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Estate Planning for Life Part III – Directive and DNR

When most people think of estate planning they typically think wills, trusts and death.  However, the actuality is that one of the major focuses of good estate planning is for incapacity during a client’s lifetime.  In the previous Part I of this series, I outlined the purpose and benefits of a Financial Power of Attorney.  In Part II of this series, I discussed a Medical Power of Attorney.  Another document we draft for clients is a Directive to Physicians (Directive), also commonly called a Living Will.

A Directive is a legal document that communicates your instructions about life sustaining types of medical treatment.  It speaks for you in situations where you have a terminal condition or an irreversible condition and when you cannot speak for yourself.  Examples of life sustaining treatments are artificial hydration, artificial nutrition, breathing machines and ventilators.  Treatments or medications for pain are not included as life sustaining treatments and would be administered regardless of a Directive instruction.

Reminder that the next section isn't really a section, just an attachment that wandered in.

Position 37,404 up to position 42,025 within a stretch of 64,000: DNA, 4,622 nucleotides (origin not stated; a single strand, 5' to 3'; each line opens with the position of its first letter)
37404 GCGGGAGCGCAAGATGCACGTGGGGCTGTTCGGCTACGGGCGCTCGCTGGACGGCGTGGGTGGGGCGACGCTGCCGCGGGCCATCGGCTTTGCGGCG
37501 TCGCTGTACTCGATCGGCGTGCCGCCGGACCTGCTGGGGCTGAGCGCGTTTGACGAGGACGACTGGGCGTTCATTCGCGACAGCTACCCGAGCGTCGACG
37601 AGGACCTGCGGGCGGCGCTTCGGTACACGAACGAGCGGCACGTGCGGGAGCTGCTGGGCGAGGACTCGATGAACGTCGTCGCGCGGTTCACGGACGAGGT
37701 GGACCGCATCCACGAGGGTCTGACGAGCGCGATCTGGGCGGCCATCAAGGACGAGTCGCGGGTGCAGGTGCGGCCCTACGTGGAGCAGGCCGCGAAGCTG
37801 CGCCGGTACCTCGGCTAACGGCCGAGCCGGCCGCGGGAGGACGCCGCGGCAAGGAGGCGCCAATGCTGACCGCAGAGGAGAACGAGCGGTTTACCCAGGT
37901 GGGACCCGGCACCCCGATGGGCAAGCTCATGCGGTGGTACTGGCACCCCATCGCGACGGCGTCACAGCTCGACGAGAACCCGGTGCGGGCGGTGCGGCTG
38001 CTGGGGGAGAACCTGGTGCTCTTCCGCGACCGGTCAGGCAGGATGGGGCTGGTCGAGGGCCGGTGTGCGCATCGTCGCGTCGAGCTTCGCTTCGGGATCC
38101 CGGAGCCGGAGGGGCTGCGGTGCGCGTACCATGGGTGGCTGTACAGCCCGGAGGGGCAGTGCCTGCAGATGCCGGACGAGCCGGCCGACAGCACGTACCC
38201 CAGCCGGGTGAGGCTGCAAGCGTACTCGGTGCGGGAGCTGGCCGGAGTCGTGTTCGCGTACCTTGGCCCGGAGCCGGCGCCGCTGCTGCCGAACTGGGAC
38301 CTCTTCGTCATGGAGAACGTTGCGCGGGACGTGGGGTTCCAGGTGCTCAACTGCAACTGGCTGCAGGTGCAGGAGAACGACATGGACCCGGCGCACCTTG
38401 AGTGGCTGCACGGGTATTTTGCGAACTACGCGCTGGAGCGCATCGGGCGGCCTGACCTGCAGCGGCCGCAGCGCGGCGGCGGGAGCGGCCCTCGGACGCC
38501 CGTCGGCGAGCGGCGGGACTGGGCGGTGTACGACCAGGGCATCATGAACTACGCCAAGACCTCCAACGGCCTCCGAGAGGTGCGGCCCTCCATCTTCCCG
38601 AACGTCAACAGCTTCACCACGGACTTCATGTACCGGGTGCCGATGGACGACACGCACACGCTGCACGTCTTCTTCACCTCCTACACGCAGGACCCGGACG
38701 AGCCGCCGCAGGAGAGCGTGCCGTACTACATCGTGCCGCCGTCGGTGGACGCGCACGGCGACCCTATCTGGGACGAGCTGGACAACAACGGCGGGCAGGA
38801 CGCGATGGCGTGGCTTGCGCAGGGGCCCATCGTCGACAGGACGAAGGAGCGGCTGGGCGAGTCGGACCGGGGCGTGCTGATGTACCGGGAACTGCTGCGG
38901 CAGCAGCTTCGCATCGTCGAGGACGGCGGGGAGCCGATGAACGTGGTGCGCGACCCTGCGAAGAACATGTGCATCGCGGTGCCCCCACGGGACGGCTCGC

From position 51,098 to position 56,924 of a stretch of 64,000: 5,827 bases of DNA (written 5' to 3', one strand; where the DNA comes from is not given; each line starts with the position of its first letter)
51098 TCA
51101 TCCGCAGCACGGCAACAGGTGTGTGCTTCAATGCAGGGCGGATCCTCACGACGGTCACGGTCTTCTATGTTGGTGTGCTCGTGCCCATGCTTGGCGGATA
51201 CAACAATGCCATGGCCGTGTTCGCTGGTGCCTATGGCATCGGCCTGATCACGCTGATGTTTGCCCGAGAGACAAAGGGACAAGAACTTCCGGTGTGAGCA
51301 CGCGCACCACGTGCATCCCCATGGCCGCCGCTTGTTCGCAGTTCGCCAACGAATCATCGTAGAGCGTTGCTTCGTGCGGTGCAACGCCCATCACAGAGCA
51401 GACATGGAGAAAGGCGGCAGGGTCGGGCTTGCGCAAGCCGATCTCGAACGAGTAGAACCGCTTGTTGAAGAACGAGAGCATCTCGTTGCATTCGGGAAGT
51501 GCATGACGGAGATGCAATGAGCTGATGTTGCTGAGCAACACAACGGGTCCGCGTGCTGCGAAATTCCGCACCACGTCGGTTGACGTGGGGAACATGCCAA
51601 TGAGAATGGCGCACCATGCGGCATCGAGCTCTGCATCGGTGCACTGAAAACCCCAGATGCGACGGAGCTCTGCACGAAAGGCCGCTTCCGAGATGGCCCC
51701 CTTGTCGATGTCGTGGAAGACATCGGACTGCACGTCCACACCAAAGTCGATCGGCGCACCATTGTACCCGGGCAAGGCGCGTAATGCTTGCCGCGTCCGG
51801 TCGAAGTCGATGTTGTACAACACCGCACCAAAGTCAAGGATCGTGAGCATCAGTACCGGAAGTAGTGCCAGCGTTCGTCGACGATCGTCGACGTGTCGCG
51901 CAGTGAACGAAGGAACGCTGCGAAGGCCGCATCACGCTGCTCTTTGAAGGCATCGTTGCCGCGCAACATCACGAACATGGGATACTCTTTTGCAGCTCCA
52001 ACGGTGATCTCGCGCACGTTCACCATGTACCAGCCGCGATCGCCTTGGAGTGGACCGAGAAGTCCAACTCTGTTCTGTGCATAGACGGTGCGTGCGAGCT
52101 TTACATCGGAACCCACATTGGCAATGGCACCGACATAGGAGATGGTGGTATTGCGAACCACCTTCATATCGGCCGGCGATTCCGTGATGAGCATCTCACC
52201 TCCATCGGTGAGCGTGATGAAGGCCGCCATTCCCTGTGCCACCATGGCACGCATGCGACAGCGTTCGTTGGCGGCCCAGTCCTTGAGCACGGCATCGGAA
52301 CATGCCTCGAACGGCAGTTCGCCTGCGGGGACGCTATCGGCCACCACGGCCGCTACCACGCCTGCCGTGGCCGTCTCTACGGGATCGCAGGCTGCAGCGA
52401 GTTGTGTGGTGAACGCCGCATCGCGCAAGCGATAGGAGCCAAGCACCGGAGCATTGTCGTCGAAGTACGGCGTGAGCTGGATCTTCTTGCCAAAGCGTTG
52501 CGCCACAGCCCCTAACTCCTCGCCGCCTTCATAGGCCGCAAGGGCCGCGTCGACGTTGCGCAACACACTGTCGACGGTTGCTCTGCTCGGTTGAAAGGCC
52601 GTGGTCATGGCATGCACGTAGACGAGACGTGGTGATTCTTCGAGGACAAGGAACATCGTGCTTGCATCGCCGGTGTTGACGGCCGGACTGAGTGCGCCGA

A Directive is different than a Medical Power of Attorney in that there is no agent appointed to make a decision.  Rather, in a Directive the client is making a decision for themselves about a future situation.  A Directive is also different than a Do Not Resuscitate order (DNR) in that a DNR instructs medical professionals to not perform CPR or any other form of rescuscitation.  A DNR is typically only drafted for very elderly and/or very ill persons.

By having a correctly drafted Directive a person has chosen to make their own decisions in advance of a serious injury or illness.  A Directive can spare loved ones the stress of making difficult life support decisions for you.  In addition, it ensures that your wishes regarding life support are respected and executed.

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